When it comes to vitality, energy and a sense of perpetual motion in classical music, I immediately think of Stravinsky’s Rite of Spring. The composer reveals to me a rhythmic language built on pulse, rhythmic accent, and gesture. Through a progression of scenes and emotions, the work clearly evokes a primal past. It is indicative of motion and of life, and it goes to the core of human nature. The subject matter, of course, isn’t particularly nice but in terms of raw energy, it is unrivalled. Commentators have called it “music of the body rather than of the mind, with melodies following the patterns of speech; rhythms would match the energy of dance… sonorities would have the hardness of life as it is really lived.” In terms of energy and dynamism, it clearly is infectious.

Stravinsky: Le Sacre du printemps / The Rite of Spring

Guy Francis: intellectual melomania and refined listener.

In the best compositions, words or dance merely ornament the music, which remains central, never accessory. Tchaikovsky lavished superb craftsmanship on his three ballets, his structural innovations usually overlooked in the bubbling enthusiasm they inspire: tears of joy, overloaded aesthetic sensibilities, a profound realization that music is the universal alternative to everything painful, limiting, material, hierarchical, or even cerebral and spiritual – the ultimate disconnect! Christmas wouldn’t be complete without The Nutcracker -Live ! Afterwards, the Swan Lake and Sleeping Beauty suites by a sharp London Symphony Orchestra under Pierre Monteux keep the spirits up all year round.

Tchaikovsky: Swan Lake

Tchaikovsky: Sleeping Beauty

Janet Horvath: professional cellist, writer, and award-winning advocate for injury prevention.

Mendelssohn’s String Octet in E-flat minor, Op. 20, written in 1825 when the composer was only sixteen, inspires me to dance and sing along if I’m not playing myself. Written for double string quartet it has blistering vitality, especially the first movement, marked con fuoco (with fire), and the light-footed and scintillating Scherzo is reminiscent of A Midsummer’s Night’s Dream. The music, accomplished and polished, sparkles as does much of Mendelssohn’s music but this piece strikes me with its positive energy.

Mendelssohn: Octet in E-flat major, Op. 20

Maureen Buja: musicologist and writer.

In 1632, Claudio Monteverdi put out his Scherzi musicali cioè arie et madrigali, including a remarkable piece for 2 tenors, Zefiro torna. Set over a repeating chaconne bass, the two tenors go through each line of the poem, which Monteverdi has set to the most exquisite musical text painting – you hear the ruffle of the waters, the high mountains, and deep valleys – as the poet describes the coming of the warming West Wind and Spring. The tenors also battle musically, each applying the latest in ornamentation to their lines. At the end though, our poet is doomed to unhappiness and it’s the contrast between earlier happiness at how nature awakens to Spring and the unhappiness of the poet as he is alone, abandoned in the woods, that I love.

Claudio Monteverdi: Zefiro torna e di soavi accenti (Ian Partridge, tenor; Nigel Rogers, tenor)

Nicolette Wong: professional pianist, writer, and music educator.

I always feel that the introduction of the Schumann Piano Concerto is like the best kind of wake-up calls: it startles you with a huge swoosh of sound, then when the lyrical melody comes in, it is as if you are being served breakfast in bed! There is so much forward momentum in this movement, especially in the harmonically rich cadenza, that I often listen to this work when I need a second wind. The finale is also full of vitality and playfulness.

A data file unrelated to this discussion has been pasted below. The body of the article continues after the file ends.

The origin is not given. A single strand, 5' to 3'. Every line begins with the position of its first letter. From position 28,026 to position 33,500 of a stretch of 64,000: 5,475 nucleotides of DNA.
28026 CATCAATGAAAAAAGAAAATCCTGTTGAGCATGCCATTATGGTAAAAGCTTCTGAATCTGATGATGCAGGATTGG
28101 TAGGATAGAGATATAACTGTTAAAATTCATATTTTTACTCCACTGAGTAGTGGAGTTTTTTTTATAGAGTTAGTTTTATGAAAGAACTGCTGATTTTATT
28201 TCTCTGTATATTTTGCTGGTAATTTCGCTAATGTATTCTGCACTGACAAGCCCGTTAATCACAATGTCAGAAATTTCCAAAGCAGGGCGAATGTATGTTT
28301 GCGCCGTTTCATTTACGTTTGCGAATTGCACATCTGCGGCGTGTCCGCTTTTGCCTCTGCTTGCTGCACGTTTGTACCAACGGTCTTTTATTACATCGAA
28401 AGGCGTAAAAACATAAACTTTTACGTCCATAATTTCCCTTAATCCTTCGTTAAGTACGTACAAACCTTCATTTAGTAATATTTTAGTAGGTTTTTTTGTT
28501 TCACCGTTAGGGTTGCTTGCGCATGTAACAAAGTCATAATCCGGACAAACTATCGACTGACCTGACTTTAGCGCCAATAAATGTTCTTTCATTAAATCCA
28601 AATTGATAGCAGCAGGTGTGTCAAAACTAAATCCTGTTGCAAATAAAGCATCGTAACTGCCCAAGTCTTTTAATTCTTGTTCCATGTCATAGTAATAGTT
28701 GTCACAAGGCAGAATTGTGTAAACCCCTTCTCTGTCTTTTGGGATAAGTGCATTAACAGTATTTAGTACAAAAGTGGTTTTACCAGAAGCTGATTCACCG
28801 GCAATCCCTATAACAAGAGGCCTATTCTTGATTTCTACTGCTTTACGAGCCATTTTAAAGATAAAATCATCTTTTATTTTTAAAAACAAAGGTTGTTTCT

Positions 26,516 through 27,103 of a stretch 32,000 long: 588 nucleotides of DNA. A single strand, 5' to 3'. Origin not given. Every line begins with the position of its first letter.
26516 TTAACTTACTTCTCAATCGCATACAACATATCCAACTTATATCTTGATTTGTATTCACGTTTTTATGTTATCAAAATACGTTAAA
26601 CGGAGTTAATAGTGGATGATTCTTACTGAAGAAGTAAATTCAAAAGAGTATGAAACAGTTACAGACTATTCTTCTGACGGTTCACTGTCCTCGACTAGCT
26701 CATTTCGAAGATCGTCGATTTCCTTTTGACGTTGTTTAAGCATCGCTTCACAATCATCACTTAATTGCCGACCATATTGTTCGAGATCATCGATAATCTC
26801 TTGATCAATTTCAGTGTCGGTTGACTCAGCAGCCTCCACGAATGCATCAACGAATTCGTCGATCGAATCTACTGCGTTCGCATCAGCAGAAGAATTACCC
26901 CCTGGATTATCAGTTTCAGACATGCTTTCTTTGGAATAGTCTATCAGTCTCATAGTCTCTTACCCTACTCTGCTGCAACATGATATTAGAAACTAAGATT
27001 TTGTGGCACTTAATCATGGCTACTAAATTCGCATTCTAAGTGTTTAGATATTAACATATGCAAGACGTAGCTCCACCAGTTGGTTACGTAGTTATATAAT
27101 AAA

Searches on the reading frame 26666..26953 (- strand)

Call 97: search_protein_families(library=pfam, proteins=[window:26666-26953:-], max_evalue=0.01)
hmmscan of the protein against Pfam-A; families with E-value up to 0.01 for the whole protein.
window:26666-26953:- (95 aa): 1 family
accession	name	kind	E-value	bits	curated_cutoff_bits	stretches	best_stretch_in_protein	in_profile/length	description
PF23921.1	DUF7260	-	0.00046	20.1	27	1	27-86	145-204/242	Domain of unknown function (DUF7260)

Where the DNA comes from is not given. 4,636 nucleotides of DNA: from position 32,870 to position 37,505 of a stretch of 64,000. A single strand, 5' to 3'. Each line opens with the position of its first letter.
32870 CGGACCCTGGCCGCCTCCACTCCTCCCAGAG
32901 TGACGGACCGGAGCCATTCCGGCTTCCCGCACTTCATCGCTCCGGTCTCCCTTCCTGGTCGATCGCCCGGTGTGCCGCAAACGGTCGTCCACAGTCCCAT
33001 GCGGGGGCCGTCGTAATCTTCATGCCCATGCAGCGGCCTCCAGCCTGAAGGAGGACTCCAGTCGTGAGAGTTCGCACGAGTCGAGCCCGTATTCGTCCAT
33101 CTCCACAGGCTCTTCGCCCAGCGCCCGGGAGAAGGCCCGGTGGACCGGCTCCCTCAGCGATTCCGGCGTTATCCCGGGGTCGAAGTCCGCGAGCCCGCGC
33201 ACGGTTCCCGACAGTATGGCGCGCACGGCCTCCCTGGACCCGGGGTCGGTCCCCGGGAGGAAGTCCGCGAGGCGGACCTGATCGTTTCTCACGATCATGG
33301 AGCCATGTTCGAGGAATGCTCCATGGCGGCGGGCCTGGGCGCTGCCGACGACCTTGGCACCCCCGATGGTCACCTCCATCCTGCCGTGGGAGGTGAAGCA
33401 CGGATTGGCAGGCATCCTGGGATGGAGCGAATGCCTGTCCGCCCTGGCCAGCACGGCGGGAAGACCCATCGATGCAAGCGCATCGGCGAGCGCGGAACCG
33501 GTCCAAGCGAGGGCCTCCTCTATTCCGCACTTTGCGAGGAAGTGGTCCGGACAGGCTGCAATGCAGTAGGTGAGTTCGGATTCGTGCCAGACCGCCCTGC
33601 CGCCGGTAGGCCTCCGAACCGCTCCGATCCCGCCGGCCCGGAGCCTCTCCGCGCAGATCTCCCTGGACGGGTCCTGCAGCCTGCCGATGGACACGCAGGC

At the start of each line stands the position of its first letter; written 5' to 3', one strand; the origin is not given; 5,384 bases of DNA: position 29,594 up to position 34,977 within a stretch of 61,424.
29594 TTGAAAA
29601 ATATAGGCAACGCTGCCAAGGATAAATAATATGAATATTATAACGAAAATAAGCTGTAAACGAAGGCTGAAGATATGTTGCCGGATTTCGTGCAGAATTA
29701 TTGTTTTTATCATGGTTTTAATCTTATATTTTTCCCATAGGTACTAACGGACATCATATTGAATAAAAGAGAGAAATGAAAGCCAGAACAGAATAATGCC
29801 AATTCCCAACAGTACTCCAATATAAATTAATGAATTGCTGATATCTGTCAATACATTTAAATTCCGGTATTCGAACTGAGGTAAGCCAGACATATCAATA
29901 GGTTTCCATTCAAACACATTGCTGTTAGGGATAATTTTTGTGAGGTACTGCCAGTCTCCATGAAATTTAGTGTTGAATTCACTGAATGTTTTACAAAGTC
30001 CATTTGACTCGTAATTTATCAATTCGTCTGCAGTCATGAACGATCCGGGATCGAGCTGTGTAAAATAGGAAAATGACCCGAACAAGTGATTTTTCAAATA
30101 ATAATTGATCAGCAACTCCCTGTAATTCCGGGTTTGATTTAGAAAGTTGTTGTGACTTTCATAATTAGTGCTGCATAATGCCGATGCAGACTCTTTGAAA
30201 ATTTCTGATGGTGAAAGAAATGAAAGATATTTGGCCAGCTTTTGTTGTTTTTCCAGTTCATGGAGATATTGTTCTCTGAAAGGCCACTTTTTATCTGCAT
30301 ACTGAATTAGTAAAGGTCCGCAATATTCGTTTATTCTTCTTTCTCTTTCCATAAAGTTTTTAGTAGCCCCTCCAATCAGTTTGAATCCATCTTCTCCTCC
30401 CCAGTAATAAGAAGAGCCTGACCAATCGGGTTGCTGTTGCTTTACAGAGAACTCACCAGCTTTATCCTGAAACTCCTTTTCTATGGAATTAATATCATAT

Schumann: Piano Concerto, in A minor, Op. 54

Oliver Pashley: clarinettist and member of The Hermes Experiment

Messiaen’s Turangalîla-Symphonie is definitely up there with the music that just rushes through my blood and fills me with life. The middle movement, Joie du sang des étoiles (Joy of the Blood of Stars), courses through my ears and electrifies me. There’s something about the almost comically large orchestra and the power it generates which is just irresistible – you simply can’t fight the current of Messiaen’s musical juggernaut.

Olivier Messiaen: Turangalîla-Symphonie: V. Joie du sang des etoiles (Jean-Yves Thibaudet, piano; Takashi Harada, ondes martenot; Royal Concertgebouw Orchestra; Riccardo Chailly, cond.)

Philip Eisenbeiss: headhunter in banking and finance, writer and lecturer about Opera.

Nothing feels quite like a shot in the arm as Richard Wagner’s tetralogy Ring des Nibelungen. While the whole 16-hour experience might prove draining, the end of the first act of the Walküre provides an instant high. The characteristic Wagner horns blast out rhythmically as the young and naïve Siegmund discovers his name. Ominous orchestral swells crescendo, encouraging the hero to claim his sword. Wagner’s swaggering orchestration whips up the passion between Siegmund and Sieglinde. The act closes tumultuously as the two lovers throw themselves into one another’s arms. You happily forgive and forget that the two siblings are about to knowingly commit incest.

Wagner: Die Walküre, Siegmund heiß’ ich

Rob J. Kennedy: composer and arts journalist.

Dance music is designed to make you, well, dance. So, it’s one of the most famous pieces of “classical” dance music that gives me energy. It is by my most cherished and inspiring composer, Sergei Prokofiev. Dance of the Knights, from his ballet Romeo and Juliet, which may be the most instantly recognisable piece of ballet music in the history of ballet, is a work that never fails to move anyone who hears it. It is threatening and deeply profound, and very Russian. You just have to move when it is played.

Prokofiev: Romeo and Juliet – Dance of the Knights

Music is more than just intellectual stimulation – it can move and energize us, and even make you feel like dancing. What’s the piece that moves you?